Above: Premier Notley announces the next step for energy diversification with (L-R) Naushad Jamani, senior vice-president, Nova Chemicals, Gil McGowan, co-chair, EDAC, Minister McCuaig-Boyd, Minister Bilous, Jeanette Patell, co-chair, EDAC and Mark Plamondon, executive director, Alberta’s Industrial Heartland.
by Morinville News staff
The province announced Monday that Alberta would leverage billions in new private-sector investment to create thousands of jobs through a diversified energy industry.
Support for full-scale commercialization of partial-upgrading technologies will be among those next steps for the government.
Partial upgrading reduces bitumen’s thickness, allowing it to flow through pipelines easier without having to be blended with diluent.
The government believes partial upgrading would enhance oil sands competitiveness by reducing industry costs, increasing pipeline capacity and enabling more refineries to process Alberta bitumen product.
“We are blessed with a greater variety of natural resources than anywhere in the world, but right now we’re not getting full value for them,” Premier Notley said in a news release Monday morning. “As we fight for new pipelines and a better price for our oil, we must also create the right conditions for investment and jobs in oil and gas processing and manufacturing. This is the same vision Premier Lougheed had for Alberta, and I’m proud to move that vision closer to reality.”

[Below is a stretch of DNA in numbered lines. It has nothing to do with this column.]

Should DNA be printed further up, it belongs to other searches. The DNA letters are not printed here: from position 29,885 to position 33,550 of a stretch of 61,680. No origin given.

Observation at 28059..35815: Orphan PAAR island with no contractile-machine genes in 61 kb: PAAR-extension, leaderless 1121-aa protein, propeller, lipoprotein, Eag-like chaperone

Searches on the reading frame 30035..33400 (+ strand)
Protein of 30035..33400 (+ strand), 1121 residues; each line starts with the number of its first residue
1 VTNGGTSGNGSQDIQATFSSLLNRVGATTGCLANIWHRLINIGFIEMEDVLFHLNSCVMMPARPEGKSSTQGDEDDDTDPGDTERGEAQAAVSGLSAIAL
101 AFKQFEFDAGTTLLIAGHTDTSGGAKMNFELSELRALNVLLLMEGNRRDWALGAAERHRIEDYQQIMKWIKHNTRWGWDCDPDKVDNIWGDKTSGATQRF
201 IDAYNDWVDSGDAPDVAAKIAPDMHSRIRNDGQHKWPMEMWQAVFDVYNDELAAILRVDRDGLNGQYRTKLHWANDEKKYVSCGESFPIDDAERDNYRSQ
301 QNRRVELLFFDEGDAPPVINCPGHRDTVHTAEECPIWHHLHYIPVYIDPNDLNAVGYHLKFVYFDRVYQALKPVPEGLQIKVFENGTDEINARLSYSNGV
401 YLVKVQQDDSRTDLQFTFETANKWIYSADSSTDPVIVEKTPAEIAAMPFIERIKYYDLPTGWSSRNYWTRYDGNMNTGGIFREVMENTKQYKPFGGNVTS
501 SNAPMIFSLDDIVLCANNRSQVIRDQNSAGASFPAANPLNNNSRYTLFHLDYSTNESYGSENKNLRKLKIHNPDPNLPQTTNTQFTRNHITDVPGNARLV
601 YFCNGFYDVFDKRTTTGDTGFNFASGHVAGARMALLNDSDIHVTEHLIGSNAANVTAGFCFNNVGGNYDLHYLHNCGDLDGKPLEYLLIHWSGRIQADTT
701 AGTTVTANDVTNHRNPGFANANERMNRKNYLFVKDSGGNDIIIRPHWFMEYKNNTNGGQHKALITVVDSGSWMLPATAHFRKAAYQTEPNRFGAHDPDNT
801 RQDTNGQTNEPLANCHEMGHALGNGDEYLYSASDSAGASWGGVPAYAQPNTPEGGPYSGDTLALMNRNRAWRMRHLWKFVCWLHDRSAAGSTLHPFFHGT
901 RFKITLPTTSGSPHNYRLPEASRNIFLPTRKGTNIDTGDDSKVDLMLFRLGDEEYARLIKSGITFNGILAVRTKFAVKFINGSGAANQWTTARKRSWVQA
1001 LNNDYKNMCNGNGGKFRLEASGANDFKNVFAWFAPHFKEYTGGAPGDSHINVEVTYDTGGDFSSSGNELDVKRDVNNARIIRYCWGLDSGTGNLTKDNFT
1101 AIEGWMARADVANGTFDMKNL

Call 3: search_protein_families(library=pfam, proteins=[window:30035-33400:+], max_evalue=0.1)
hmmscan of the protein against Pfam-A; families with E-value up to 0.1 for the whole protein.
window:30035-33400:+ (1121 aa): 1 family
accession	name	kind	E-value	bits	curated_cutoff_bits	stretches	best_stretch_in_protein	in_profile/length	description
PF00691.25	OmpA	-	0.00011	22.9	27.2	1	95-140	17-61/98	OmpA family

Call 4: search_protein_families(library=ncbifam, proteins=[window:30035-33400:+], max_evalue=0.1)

The government will support up to $1 billion for partial upgrading over eight years beginning in 2019-20. This would include a number of fiscal tools, including loan guarantees and grants. It is expected the investment would leverage construction of two to five partial upgrading facilities worth up to $5 billion in private investment, and creating 4,000 construction jobs and 200 full-time jobs during operation.
The University of Calgary has estimated partial upgrading could be worth up to $22 billion in GDP growth for Alberta over 20 years.